I think many value investors are passing over USMO thinking it is just a cigar butt.
USMO is no cigar butt but a miniature cigar.

Not A Lemming
(Disclosure: My family and I has a position in the stock)

Friday, April 07, 2006

2006 Trade 6 - USMO

Established a new position in USA Mobility (USMO) at $24.50 yesterday. USMO is the largest paging service provider in the country. The industry has seen major contraction over the years as users migrate to handphones and blackberries. Still, current valuation is too pessimistic. At Entreprise Value/EBITDA of 3.7x, the market has put a very short "expiry date" on the company. Well I think this cigar butt may have a few more puffs left, I hope to put that into a fuller posting this weekend.

I am in good company here, Fairholme(Bruce Berkowitz) and Baupost (Seth Klarman) has taken a liking this stock as well. Ruane Cunniff is also in the shareholder list.
Have a great weekend.

Not A Lemming

Monday, April 03, 2006

Resources for Investors on the Internet

The amount of resources on the internet available to investors is just incredible, and best part is that most of it is free. I have compiled a list of useful sites for the benefit of readers of this blog.

Stock Screen
Hedge fund manager and the author of "The little book that beats the market", Joel Greenblatt created this site for the benefit of his readers. The screen throws up stock picks based on 2 criteria; cheap (measured by earnings yield) and good (measured by return on capital). My only caution is that this screen throws up quite a few cyclical stocks benefiting from a boom, making them look cheap based on peak but clearly not sustainable earnings.

Tracking Fund Managers
Here I go pitching Gurufocus again, but that site has been a great help to me. All investment managers managing funds in excess of $100 million has to file Form 13 quarterly, and NASDAQ's database allows you to extract the last quarterly portfolios of the managers you specify.You can even view the portfolios of hedge funds whose actions are typically shrouded in secrecy. Value managers tend to buy too early, so the delay in reporting is not always a big disadvantage to us.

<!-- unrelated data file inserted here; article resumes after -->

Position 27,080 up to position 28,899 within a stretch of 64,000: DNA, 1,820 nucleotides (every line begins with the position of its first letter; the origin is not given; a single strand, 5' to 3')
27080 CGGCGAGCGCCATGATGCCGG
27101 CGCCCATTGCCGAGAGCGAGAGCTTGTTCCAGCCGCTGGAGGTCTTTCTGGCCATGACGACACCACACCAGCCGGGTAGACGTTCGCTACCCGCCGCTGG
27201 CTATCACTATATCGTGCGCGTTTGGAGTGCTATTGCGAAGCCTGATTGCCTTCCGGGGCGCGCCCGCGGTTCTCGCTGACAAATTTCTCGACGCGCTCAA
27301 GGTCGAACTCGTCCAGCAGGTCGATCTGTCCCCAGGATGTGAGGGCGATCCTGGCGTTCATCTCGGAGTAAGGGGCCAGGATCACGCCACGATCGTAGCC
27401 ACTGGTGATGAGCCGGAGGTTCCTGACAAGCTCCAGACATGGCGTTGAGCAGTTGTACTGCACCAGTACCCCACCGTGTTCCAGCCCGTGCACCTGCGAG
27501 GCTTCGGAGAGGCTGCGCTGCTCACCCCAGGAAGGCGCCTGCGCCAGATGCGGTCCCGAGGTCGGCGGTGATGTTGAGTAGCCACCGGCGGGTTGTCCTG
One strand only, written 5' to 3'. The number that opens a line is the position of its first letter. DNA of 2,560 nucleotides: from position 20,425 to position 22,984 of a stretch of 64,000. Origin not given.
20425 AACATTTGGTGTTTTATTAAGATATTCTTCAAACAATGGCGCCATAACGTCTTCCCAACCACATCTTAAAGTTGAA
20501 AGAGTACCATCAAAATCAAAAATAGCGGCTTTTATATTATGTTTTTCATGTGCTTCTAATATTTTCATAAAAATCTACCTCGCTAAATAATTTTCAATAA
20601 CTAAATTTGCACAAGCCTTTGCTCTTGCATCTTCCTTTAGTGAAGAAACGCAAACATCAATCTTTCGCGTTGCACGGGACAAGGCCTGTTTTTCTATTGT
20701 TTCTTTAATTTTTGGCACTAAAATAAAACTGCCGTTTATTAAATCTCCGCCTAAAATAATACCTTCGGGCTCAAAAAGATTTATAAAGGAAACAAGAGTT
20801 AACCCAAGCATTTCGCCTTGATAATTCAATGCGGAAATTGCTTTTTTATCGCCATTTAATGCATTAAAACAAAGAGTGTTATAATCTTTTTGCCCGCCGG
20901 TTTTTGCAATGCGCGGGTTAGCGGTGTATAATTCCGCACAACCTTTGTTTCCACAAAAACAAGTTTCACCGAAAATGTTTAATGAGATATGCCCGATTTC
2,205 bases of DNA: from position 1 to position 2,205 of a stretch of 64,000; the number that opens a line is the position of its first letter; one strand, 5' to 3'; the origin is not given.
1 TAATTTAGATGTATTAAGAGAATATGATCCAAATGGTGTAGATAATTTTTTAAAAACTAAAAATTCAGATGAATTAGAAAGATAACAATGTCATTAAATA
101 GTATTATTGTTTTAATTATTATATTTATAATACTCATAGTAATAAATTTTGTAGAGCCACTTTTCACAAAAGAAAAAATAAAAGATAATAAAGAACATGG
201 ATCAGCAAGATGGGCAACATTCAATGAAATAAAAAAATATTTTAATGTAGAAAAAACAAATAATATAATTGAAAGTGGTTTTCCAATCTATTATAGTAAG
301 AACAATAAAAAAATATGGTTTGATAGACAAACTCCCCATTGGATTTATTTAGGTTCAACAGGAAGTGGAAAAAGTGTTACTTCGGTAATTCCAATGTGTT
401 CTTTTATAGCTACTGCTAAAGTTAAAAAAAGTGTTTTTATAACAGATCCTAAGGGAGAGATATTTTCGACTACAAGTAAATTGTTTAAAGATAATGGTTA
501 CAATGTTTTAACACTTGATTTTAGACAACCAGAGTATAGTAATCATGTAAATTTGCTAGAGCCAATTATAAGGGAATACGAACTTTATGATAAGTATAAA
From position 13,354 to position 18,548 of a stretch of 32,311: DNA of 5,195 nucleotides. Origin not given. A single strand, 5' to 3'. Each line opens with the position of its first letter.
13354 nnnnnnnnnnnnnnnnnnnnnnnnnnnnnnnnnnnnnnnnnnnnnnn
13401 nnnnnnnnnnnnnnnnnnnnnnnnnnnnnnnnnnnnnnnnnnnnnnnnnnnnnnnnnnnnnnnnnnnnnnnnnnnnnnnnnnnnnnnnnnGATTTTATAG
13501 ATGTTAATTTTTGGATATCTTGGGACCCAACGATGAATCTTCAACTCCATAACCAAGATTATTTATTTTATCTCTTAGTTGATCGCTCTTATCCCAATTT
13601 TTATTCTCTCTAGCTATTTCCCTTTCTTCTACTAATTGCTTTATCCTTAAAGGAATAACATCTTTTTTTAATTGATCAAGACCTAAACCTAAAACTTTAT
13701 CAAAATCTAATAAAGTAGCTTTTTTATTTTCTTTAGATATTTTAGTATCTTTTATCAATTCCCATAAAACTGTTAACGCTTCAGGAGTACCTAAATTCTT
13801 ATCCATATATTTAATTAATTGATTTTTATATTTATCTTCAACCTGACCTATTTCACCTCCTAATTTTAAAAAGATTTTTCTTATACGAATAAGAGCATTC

Tracking Insiders

This sites consolidate Form4 filings, giving you quick summary of recent insider trades. I just started looking at them, but the listings look pretty comprehensive.

Option Pricing Calculator

This site has a basic calculator is free and is quite sufficient for my use. There is a premium version on the site but I have not tried it.

Discounted Cash Flow Calculator
Save you the trouble of creating your own excel spreadsheet. I won't take their advice to use EPS as proxy to cash flow as input, but otherwise the calculator works.

Hope the list is useful. Let me know if there any other sites you would recommend.

Not A Lemming

Sunday, April 02, 2006

1st Quarter Portfolio Review

I thought it would be a good idea to review the positions I had highlighted in my previous posts. In fact I think I will make this quarterly review a regular feature of this blog.

I remain comfortable with all my existing positions. Reliant Energy had to survive credit rating downgrades from Moody's and S&P, and reduced 2006 guidance from management. The price resilience in the face of these negative headlines is somewhat comforting. Otherwise, the other position are performing nicely.
I just managed to lay my hands on the out-of-print "Margin of Safety" by Seth Klarman. Used copies of the book is being offered on Amazon at $799. Well, let's see if the intrinic value of the book is really worth that much.

Not A Lemming